Thursday, September 29, 2016

Words And Their Pedigree

One of the more unusual ways to increase your vocabulary, and acquire a liberal education, too, is to become interested in the origins of words. (Doing this can also help make you a lively conversationalist.) 

Let’s take as an etymological example the word “thug.” You’re familiar with it; you’ve seen it hundreds of times. Now, if you stop to think about it as most people, of course, never have-you might guess that “thug” was originally an underworld slang expression or a disreputable Anglo-Saxon term. Not so. The word comes from Hindustani. “Thugs,” in old India, were members of a fanatical religious sect who robbed wealthy travelers, and then used part of the loot to honor their goddess Kali. The original “thugs” were wiped out long ago, but their name lives on.

There are literally thousands of words that have equally interesting origins. Many of these words are in everyday use, like “thug” or “khaki” (which also comes from Hindustani), and will not be new additions to your vocabulary.
However, by becoming interested in word origins, you are likely to become more interested in words in general. You will never greatly increase your vocabulary unless you are genuinely interested in words.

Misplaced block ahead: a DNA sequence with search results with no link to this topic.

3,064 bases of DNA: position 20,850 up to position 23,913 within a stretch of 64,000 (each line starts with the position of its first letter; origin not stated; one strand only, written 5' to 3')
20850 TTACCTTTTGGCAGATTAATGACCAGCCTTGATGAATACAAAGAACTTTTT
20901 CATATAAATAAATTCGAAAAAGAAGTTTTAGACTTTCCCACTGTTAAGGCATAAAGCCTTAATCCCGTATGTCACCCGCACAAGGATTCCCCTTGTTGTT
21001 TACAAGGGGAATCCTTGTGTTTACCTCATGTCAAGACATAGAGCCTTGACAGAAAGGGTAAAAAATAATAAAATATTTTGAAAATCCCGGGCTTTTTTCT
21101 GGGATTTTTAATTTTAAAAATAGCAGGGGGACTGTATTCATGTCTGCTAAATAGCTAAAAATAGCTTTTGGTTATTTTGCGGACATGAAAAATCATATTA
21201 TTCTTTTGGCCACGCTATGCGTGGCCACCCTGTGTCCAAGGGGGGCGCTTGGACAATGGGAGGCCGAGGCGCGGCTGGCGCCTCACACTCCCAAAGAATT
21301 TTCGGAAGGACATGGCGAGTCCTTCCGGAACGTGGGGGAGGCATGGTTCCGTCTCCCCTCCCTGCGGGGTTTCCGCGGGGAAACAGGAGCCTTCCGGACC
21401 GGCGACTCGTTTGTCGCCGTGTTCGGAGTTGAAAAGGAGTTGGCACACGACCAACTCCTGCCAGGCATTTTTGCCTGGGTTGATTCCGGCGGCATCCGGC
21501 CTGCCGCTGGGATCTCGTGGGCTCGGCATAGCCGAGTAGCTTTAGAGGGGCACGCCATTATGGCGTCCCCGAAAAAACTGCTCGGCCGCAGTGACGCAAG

Word origins, as we pointed out earlier, make fascinating and practical conversation pieces. Take the origin of the word “spoonerism.” A “spoonerism” is the accidental transposing of the first letters of words or phrases. The word comes from the name of the Reverend William A. Spooner (1844-1930), warden of New College, Oxford, a man who had the habit of making such mistakes. When Spooner tried to say “a well oiled bicycle,” for instance, it came out “a well boiled icicle.” “A crushing blow” was “a blushing crow.” One of the classic modern spoonerisms is a misguided radio announcer’s advice to “reach for the breast in bed”--rather than “the best in bread.”

Your dictionary, if it is an unabridged or college edition, will explain the derivations of words. There are also books that discuss words origins in some detail. William Morris’s ‘It's Easy to Increase Your Vocabulary’, now a Dolphin paperback, is one of these.

Now, you may be like the man who swore he “would rather have an inch of dog than a mile of pedigree,” and feel that the meanings of words and not their origins are your main concern, To some extent you are right. However, if you want to increase your vocabulary, you must become interested in words-and learning about word origins is one of the best ways to do it. 
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